14 May 2009

Only Connect

I wake up in this city I called home for twenty years, and after morning prayer and reading, after breakfast, after all the familiar morning routines in an unfamiliar house, I dash to the car and turn the key.

It feels a little like getting my driver's license after the second try, and setting out for the dentist's office--the dentist I had been seeing for a decade already, whose office I could picture in my mind but not for the life of me find from the driver's seat.

Yes, lost (again) in familiar territory.

I know the roads I want, I know the roads I'm on. How to make them somehow connect, to get from one set to the other? I can't recall for sure.

I do recall my mother as I pass the freeway entrance I want with no (legal) way to get to it. New to this same town two decades ago, she took that entrance and ended up driving "as fast as she could in the wrong direction."
We laughed then, wondering how our mother could be that silly. I laugh now, realizing I'm that silly, just like her, and having known the town for a long time, I find less excuse for my sillyness than she could claim. Far less excuse.
But I drive on, thinking that the same thing often happens in our faith. We know the roads themselves, but perhaps we don't always know how the roads connect with each other--we know parts of the Bible, but not how to connect them; we know how to pray in the morning, but not how to pray continually throughout the day or how to let our morning Bible reading encourage us in the stress of the day; we know how to surrender in one moment, but not in the next.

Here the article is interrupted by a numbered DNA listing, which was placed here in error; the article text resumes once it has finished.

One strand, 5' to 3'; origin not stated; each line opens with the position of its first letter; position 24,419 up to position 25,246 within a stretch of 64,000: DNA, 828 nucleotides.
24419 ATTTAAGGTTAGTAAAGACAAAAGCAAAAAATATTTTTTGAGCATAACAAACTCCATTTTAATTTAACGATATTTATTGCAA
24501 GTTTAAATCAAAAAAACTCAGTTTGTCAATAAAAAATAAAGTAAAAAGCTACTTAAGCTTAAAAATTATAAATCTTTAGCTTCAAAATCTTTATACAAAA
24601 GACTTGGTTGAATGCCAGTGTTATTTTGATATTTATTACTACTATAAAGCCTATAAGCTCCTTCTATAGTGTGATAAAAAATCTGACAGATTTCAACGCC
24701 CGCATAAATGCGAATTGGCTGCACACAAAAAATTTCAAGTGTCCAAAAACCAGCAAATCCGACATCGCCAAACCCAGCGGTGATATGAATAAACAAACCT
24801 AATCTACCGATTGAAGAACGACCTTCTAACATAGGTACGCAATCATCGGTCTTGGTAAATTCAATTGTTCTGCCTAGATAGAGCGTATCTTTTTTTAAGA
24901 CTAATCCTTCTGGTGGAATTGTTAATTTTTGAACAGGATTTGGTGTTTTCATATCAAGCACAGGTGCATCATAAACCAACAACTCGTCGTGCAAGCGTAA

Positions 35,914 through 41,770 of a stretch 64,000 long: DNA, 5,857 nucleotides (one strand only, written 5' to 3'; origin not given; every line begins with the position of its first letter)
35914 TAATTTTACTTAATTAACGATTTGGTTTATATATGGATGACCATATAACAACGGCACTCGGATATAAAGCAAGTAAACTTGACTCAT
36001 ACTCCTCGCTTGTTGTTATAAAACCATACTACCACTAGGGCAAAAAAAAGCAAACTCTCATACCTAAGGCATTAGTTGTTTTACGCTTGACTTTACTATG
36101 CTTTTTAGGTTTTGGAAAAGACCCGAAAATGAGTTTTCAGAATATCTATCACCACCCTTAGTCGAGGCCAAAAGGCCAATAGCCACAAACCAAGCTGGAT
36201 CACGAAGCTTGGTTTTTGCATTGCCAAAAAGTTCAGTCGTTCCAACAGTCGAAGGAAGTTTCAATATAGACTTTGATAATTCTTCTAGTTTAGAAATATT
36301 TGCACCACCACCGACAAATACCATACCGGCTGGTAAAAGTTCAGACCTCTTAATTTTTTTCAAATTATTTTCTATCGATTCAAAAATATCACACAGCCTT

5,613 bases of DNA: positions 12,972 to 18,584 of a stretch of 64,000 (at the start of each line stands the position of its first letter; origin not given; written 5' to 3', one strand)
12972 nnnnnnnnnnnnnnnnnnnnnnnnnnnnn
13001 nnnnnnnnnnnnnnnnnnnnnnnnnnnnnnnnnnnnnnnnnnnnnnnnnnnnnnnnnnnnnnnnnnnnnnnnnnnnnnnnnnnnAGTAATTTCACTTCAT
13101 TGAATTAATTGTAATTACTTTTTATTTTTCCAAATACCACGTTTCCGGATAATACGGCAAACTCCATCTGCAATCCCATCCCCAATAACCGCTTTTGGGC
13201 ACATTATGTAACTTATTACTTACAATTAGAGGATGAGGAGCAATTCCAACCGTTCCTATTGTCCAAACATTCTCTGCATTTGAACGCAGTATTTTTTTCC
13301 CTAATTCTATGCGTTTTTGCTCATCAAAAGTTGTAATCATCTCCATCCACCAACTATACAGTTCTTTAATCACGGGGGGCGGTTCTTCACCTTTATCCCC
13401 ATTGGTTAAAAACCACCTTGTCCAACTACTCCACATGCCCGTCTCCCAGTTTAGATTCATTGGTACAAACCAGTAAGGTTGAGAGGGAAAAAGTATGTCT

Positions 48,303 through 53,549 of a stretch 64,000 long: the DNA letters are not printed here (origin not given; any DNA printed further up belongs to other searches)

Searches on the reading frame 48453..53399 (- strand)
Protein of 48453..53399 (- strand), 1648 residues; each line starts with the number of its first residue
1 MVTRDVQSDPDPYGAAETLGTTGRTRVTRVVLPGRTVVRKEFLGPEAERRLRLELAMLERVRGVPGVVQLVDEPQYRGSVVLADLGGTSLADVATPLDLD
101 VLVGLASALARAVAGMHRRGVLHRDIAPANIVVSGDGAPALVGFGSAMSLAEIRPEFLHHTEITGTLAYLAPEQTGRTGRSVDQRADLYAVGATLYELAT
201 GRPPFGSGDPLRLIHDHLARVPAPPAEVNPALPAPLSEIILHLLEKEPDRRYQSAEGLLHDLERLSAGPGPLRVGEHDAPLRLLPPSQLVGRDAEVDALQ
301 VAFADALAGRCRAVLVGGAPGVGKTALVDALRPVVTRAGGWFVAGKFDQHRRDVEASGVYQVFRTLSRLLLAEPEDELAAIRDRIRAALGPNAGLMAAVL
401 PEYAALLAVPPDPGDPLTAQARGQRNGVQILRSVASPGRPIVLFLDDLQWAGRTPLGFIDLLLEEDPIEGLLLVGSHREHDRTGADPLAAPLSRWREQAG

We know where we want to go, but not how to get there from where we are.
Or perhaps we travel a road that seems familiar all the way, yet we aren't sure why this road, above all others, is the one we need to be on. Still, we trust that our Father in heaven knows the plans He has for us, that He will give us wisdom in making all the connections we need to grow in faith.

12 May 2009


I only hope the little fellow made it out alive, and spends his time between meals singing to the neighbors.

04 May 2009

Golden Threads

"Christ has linked His teaching, not only with the day of rest, but with the week of toil...In the plowing and sowing, the tilling and reaping, He teaches us to see an illustration of His work of grace in the heart. So in every line of useful labor and every association of life, He desires us to find a lesson of divine truth. Then our daily toil will no longer absorb our attention and lead us to forget God; it will continually remind us of our Creator and Redeemer. The thought of God will run like a thread of gold through all our homely cares and occupations. For us the glory of His face will again rest upon the face of nature. We shall ever be learning new lessons of heavenly truth and growing into the image of His purity." Christ's Object Lessons, 26, 27